Nine years passed before Colombian journalist Jineth Bedoya spoke publicly about the brutal rape she endured while reporting on right-wing paramilitaries in May 2000. On assignment for the Bogotá daily El Espectador, Bedoya was abducted, bound, blindfolded, and taken to a house in the central city of Villavicencio, where she was savagely beaten and raped by multiple attackers.
Since she began speaking out, Bedoya said, she has encountered a number of journalists—from Colombia to the United States to Europe—who had been raped or sexually abused but chose to stay quiet because of cultural and professional stigmas. By making her own case more visible, Bedoya said, she hopes to encourage these journalists to “denounce what’s happened to them and be able to ask for justice.”
The 2000 attack on Bedoya was notable in one respect: The assault was reported to authorities and CPJ documented it at the time, making it one of the relatively few recorded cases of sexual assault against a journalist.
Over the past four months, CPJ has interviewed more than four dozen journalists who have undergone varying degrees of sexual violence—from rape by multiple attackers to aggressive groping—either in retaliation for their work or during the course of their reporting.
Now, the vicious sexual assault of CBS correspondent Lara Logan in Cairo in February has brought the issue into sharp focus, prompting journalists worldwide to begin speaking out in numbers previously unknown. Over the past four months, CPJ has interviewed more than four dozen journalists who have undergone varying degrees of sexual violence—from rape by multiple attackers to aggressive groping—either in retaliation for their work or during the course of their reporting. They include 27 local journalists, from top editors to beat reporters, working in regions from the Middle East to South Asia, Africa to the Americas. Five described being brutally raped, while others reported various levels of sexual assault, aggressive physical harassment, and threats of sexual violence. A similar range of experience was reported by 25 international journalists; two reported being raped, five others described serious sexual violation—ranging from violent, sexual touching, to penetration by hands—and 22 said they had been groped multiple times. Most of the reported attacks occurred within the past five years, although a small number of cases date back as far as two decades.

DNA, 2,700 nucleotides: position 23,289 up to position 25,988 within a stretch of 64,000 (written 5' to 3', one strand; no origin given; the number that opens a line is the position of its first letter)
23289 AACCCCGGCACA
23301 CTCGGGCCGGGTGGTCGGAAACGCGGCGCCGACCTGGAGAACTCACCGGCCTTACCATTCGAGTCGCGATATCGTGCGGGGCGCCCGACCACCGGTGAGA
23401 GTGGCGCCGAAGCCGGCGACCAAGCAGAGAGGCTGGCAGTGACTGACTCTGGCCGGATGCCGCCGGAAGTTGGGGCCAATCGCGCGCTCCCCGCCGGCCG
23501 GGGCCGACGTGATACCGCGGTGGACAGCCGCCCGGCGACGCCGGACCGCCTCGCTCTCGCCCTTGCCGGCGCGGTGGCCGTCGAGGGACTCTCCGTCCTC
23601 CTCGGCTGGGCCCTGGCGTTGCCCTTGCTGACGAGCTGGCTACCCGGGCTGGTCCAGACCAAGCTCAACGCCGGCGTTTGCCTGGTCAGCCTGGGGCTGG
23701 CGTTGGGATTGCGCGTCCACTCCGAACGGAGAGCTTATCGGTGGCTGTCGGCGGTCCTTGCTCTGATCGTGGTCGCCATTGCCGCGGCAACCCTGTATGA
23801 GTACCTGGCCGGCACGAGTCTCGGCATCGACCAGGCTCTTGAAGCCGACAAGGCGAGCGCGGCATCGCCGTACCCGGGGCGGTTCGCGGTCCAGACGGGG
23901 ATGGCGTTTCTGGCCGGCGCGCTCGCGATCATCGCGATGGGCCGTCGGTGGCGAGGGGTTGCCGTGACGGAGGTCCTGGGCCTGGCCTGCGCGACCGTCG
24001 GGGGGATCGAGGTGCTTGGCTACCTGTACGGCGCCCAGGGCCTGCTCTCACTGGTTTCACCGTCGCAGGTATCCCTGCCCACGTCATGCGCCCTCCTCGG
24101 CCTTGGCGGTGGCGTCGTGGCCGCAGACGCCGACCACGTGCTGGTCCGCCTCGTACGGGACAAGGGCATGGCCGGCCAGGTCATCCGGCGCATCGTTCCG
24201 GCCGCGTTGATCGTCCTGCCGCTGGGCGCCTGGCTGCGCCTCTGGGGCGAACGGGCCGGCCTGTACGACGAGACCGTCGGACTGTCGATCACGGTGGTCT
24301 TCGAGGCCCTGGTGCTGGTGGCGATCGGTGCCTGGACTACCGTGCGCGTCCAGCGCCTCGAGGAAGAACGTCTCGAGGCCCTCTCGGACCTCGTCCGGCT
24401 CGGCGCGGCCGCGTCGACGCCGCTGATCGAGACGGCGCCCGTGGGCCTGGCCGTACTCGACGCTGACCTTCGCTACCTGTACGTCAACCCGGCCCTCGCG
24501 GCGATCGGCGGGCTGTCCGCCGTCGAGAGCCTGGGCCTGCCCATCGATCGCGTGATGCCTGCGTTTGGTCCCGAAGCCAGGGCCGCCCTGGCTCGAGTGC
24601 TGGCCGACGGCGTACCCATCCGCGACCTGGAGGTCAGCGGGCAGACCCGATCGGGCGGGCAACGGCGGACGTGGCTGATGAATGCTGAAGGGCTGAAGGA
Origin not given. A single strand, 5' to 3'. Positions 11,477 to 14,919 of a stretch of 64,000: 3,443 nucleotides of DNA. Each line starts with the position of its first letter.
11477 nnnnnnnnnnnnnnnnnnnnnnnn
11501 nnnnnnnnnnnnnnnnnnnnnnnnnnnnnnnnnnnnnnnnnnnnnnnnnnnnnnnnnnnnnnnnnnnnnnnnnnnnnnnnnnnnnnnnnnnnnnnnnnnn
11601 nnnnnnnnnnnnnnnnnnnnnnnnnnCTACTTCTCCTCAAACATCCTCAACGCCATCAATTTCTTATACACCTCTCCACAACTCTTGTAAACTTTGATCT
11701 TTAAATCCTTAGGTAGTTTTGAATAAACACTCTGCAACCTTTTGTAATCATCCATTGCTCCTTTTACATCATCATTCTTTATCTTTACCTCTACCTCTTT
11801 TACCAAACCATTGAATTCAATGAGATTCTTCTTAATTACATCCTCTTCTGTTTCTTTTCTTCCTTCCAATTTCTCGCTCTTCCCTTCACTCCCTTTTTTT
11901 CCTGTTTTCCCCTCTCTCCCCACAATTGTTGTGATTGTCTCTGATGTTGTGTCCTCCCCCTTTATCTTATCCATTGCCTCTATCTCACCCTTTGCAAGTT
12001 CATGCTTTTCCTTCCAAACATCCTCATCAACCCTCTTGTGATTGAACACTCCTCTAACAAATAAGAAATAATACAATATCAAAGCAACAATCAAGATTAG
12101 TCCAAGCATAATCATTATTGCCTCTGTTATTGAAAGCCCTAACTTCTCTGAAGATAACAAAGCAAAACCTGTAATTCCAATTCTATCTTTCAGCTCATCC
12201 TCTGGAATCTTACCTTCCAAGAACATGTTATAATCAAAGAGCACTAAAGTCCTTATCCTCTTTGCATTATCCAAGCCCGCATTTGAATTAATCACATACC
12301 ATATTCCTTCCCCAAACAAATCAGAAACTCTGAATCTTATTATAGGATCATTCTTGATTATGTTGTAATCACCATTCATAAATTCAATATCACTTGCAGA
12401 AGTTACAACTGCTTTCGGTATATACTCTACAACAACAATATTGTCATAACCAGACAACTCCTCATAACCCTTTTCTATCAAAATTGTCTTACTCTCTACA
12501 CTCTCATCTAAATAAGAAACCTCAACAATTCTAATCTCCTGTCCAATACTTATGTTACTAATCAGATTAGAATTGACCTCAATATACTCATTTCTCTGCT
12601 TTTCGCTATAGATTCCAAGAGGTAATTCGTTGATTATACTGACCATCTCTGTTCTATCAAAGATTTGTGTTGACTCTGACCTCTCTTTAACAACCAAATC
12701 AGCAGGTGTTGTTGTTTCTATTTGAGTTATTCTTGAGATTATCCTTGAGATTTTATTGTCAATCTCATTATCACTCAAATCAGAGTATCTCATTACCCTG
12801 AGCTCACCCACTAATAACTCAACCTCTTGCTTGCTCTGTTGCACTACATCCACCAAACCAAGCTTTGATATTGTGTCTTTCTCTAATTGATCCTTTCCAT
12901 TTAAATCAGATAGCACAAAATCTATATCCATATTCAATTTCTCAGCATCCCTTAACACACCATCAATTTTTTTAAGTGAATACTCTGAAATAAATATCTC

Many of the assaults fall into three general types: targeted sexual violation of specific journalists, often in reprisal for their work; mob-related sexual violence against journalists covering public events; and sexual abuse of journalists in detention or captivity. Although women constitute the large majority of victims overall, male journalists have also been victimized, most often while in captivity or detention.
Most of the individuals interviewed by CPJ have not previously disclosed their experiences beyond speaking with friends or family. Journalists from all over the world said they largely kept assaults to themselves because of broad cultural stigmas and a lack of faith that authorities would act upon their complaints. But time and again, journalists also said that professional considerations played an important role; many were reluctant to disclose an assault to their editors for fear they would be perceived as vulnerable and be denied future assignments.
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